Weber County mask rules vary after state eases mandate
Mask rules in many places are easing in Ogden in the wake of the lifting of the state mandate on April 10, 2021. Weber County libraries no longer require masks, though they recommend them, as indicated by this sign in the Main Branch in Ogden, photographed on Monday, April 19, 2021.
Mask rules in many places are easing in Ogden in the wake of the lifting of the state mask mandate on April 10, 2021. This sign at Warrens CraftBurger in Ogden, photographed on Monday, April 19, 2021, says staff will still wear masks though customers don't have to.
Mask rules in many places are easing in Ogden in the wake of the lifting of the state mask mandate on April 10, 2021. This sign at the Lighthouse Lounge in Ogden, photographed on Monday, April 19, 2021, says staff will still wear masks though customers don't have to.
Mask rules in many places are easing in Ogden in the wake of the lifting of the state mask mandate on April 10, 2021. But businesses may now set their rules and this sign at Lucky Slice in Ogden, photographed on Monday, April 19, 2021, says customers must still use face coverings.
OGDEN — Mask rules and other COVID-19 guidelines vary widely across Ogden and Weber County in the wake of the easing of the statewide mask mandate that went into effect earlier this month.
“Everybody’s got their own take on it,” said Sue Wilkerson, co-owner of the Lighthouse Lounge on Historic 25th Street in Ogden.
In her locale, staff are required to wear masks until the COVID-19 transmission designation in Weber County, now moderate, falls to low. Patrons, though, don’t have to wear masks, she said, noting a filtration system installed in the lounge that scrubs bacteria from the air.
Down 25th Street, signage outside Lucky Slice, the pizza place, sounds a different message. “We as a company have chosen to continue to require a mask to enter the building, thank you for your understanding,” it reads. Another sign below it is more urgent: “NO MASK NO SERVICE!!!!!”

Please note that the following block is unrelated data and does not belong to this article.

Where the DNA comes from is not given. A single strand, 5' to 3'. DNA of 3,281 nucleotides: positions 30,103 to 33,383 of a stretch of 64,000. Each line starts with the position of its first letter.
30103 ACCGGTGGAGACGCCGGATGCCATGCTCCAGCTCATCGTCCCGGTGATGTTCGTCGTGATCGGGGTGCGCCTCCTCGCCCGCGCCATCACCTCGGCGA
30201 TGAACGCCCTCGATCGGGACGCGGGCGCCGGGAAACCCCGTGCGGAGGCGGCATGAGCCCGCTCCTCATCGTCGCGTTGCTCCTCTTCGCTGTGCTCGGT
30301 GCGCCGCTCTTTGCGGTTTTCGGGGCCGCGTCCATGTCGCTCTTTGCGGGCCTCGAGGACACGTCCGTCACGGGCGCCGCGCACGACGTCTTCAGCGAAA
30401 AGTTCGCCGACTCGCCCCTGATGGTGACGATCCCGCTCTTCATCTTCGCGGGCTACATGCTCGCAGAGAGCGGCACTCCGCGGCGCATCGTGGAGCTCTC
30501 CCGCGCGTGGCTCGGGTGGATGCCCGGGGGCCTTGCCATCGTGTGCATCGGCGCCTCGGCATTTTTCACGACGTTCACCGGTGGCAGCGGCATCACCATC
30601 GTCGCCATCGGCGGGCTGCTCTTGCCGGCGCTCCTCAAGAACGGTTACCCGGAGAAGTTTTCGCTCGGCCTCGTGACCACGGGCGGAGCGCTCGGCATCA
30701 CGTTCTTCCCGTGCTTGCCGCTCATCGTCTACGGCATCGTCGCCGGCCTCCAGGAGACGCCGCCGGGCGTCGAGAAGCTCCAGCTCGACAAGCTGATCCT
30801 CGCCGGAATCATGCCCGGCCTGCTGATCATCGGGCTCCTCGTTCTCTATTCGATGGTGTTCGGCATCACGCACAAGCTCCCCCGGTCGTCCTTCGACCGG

A new public health order went into effect on April 10, relaxing rules on when masks must be worn. Until at least June 15, they still must be used at schools and at gatherings of 50 or more people, but otherwise, the prior mandate requiring face coverings in public places largely fell away. Business operators, including those who run restaurants, may set their own mask rules, but they’re not required to.
“Without a mandate in place, businesses are able to set their own policies. Our recommendation is still to wear a mask and maintain a six-foot separation for other people, especially if you’re not vaccinated,” said Michela Harris, environmental health director for the Weber-Morgan Health Department. “This protects you and the people you associate with or happen to cross paths with in a public setting.”
The mask mandate in the five Weber County Library System facilities has even been eased. Rules at the libraries had been among the most rigorous in the county, with staffers asking each person entering whether they had experienced COVID-19 symptoms, among other things, and requiring mask use. Now a sign at the entry to the Main Branch library in Ogden advises library goers only that masks are recommended.
Lynnda Wangsgard, the director of the library system, said the change trickled down from guidance offered by the Weber-Morgan Health Department. Staffers may use masks, though they don’t have to.
“We’re still recommending that people be careful,” Wangsgard said. Library officials, she went on, are “still wary” though “not uncomfortable” with the change in rules.
Kim Bowsher, head of the Ogden Downtown Alliance, a group that advocates for Ogden’s independent businesses, says most businesses seem to be requiring continued mask use among workers. But they’re only recommending mask use by customers, not requiring it. Some locales have implemented such policies, she thinks, because they don’t want to be put in the position of policing their customers, without the backing of a state mandate.
Big-box stores may still have mandates, she noted, “but they have a lot more resources behind that.” That is, they have staff to help enforce and encourage mask use and the backing from their corporate owners.
The changes haven’t seemed to spur any backlash, either among mask foes or those who favor continued mask use. “The majority of the questions coming into our building are vaccine related as opposed to COVID restrictions or requirements,” Harris said.
In fact, Wilkerson said the mask mandate, when in effect, seemed to be more conducive to strong backlash — from maskless customers irritated when asked by security to cover their mouths. “We’ve had some ugly situations,” she said.
These days, she figures about half the customers in the Lighthouse Lounge still wear masks.
Anecdotally, Trevor Warner, spokesperson for the Davis County Health Department, said most places there seem to still require masks, at least the places he’s visited. Either way, he recommends continued mask use among those uncomfortable without their covering.
“We would still recommend if you’re in a space where you’re not comfortable, wear a mask, go somewhere else,” he said.